### 2.5. Estimates of systematic errors of parameters of the tested aquifer and separating low-permeable sediments

The basis of the above methods for calculating the parameters of the tested aquifer and separating low-permeable sediments is a rather artificial assumption that the characteristics of the first asymptotic segments of the temporal and combined level tracing graphs do not show the GW flow from the adjacent horizon; therefore, this flow does not affect the values of the determined parameters, test aquifer and separating low-permeability sediments. In fact, the flow begins to manifest itself almost immediately with the start of pumping. Therefore, in fact, certain parameters contain systematic errors significant in absolute values [33, 34].

To determine the parameters from the values of which such systematic errors are excluded, original methods were proposed in [33, 34]. Here, the probable values of the indicated systematic errors established by comparing the calculated parameters of the tested Mynkuduk aquifer and separating low-permeable layer obtained using one of these methods from [33, 34] are considered. The method uses the ratio of the piezometric level decreases in combination with the method of selection given in Tables 1 and 2.

In accordance with this method, the primary processing of temporal tracing graphs in the observation wells of the test cluster is performed in the same way as recommended in [5, 12, 20, 21]. As a result of this processing, the logarithmic trends of the second asymptotic segments of the level tracing graphs in the observation wells are established. Accordingly, in the subsequent processing of the experimental data, either the calculated values of the decrease in the piezometric level at the designated moments of time, calculated on the basis of the equations of these trends, or the values of the decrease, recorded directly from the second asymptotic segments, are used.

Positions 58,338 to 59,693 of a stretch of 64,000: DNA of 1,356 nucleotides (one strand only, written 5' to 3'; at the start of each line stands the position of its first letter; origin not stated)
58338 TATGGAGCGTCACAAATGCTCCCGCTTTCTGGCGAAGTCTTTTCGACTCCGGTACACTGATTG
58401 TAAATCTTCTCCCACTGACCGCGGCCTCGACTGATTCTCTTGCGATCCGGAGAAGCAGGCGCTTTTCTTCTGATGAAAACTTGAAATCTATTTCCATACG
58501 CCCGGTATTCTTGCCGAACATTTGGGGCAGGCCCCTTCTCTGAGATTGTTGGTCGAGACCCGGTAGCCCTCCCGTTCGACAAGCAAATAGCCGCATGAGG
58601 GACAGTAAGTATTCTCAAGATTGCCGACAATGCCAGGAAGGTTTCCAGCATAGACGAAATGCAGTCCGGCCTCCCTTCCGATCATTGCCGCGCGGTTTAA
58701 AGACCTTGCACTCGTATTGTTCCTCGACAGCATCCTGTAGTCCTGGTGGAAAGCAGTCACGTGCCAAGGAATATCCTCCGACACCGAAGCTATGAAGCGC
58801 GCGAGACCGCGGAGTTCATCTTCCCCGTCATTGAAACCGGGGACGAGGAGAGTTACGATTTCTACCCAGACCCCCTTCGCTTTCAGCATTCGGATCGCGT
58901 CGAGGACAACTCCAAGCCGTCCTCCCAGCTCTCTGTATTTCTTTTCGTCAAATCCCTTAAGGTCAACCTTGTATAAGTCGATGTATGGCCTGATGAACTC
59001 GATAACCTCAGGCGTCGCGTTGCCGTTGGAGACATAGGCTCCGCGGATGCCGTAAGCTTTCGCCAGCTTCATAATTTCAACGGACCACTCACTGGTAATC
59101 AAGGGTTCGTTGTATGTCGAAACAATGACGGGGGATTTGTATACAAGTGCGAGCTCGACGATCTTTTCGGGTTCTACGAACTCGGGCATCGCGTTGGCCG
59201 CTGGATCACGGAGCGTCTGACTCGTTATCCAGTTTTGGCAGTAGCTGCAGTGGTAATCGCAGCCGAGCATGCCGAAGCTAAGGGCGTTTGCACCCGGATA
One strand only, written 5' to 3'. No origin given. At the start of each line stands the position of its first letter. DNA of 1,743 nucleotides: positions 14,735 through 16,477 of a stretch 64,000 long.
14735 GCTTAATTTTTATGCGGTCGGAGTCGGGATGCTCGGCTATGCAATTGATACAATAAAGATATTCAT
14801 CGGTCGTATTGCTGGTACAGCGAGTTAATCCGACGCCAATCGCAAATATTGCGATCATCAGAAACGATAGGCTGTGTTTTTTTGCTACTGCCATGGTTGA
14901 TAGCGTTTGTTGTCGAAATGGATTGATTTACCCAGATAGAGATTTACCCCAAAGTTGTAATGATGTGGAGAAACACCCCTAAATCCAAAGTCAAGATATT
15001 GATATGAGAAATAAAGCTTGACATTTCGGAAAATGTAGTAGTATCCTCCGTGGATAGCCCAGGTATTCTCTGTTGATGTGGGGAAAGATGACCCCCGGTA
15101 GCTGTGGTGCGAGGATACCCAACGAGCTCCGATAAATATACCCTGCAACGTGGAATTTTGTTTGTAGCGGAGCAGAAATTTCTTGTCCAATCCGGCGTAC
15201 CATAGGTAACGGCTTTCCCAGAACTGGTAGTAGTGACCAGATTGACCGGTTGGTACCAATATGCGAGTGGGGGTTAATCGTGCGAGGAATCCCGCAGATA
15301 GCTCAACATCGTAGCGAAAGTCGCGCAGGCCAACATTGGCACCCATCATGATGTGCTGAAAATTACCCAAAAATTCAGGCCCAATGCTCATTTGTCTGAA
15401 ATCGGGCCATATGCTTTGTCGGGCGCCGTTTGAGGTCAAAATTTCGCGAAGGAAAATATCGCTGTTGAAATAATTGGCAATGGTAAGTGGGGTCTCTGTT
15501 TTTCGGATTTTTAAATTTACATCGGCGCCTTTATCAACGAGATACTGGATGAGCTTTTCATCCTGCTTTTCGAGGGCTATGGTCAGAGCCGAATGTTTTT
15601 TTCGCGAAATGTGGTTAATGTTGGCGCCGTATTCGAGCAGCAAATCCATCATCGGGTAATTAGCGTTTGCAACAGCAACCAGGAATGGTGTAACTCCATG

Sternberg [35] obtained an alternative representation of Eq. (3) [32] as follows:

Here

Having presented Eq. (22) for

The rest designations remain the same.

Based on (23) in [33, 34], an algorithm was developed for calculating the water transmissibility *T* of the test aquifer, the piezoconductivity χ and the flow factor *B*, implemented on the basis of the probabilities in the MS Excel spreadsheet. Moreover, in [33, 34], the calculation of the Bessel function

Figure 3 shows a spreadsheet page with the calculation of the flow factor *B*, water transmissibility *T* and elastic water yield μ* from observation wells of the test cluster. The initial data on the piezometric level decreases were recorded by the second asymptotic segments of the temporal tracing graphs, and the value of χ = 1.7·10^{6} m^{2}/day was used as the piezoconductivity, close to that calculated by the results of processing and interpreting the first asymptotic segments of the tracing graphs for the GW level decrease in the observation wells of the test cluster.

The selected value of the flow factor *B* is equal to *B* = 647.8 m, and the calculated values of the water transmissibility *T* and the elastic water yield μ* are *T* = 554.6 m^{2}/day and μ* ≅ 3.3·10^{−4}, respectively (Figure 3). If the thickness of the separating layer ^{−3} m/day (or 3.85·10^{−4} m/h).

## 3. Discussion of the obtained results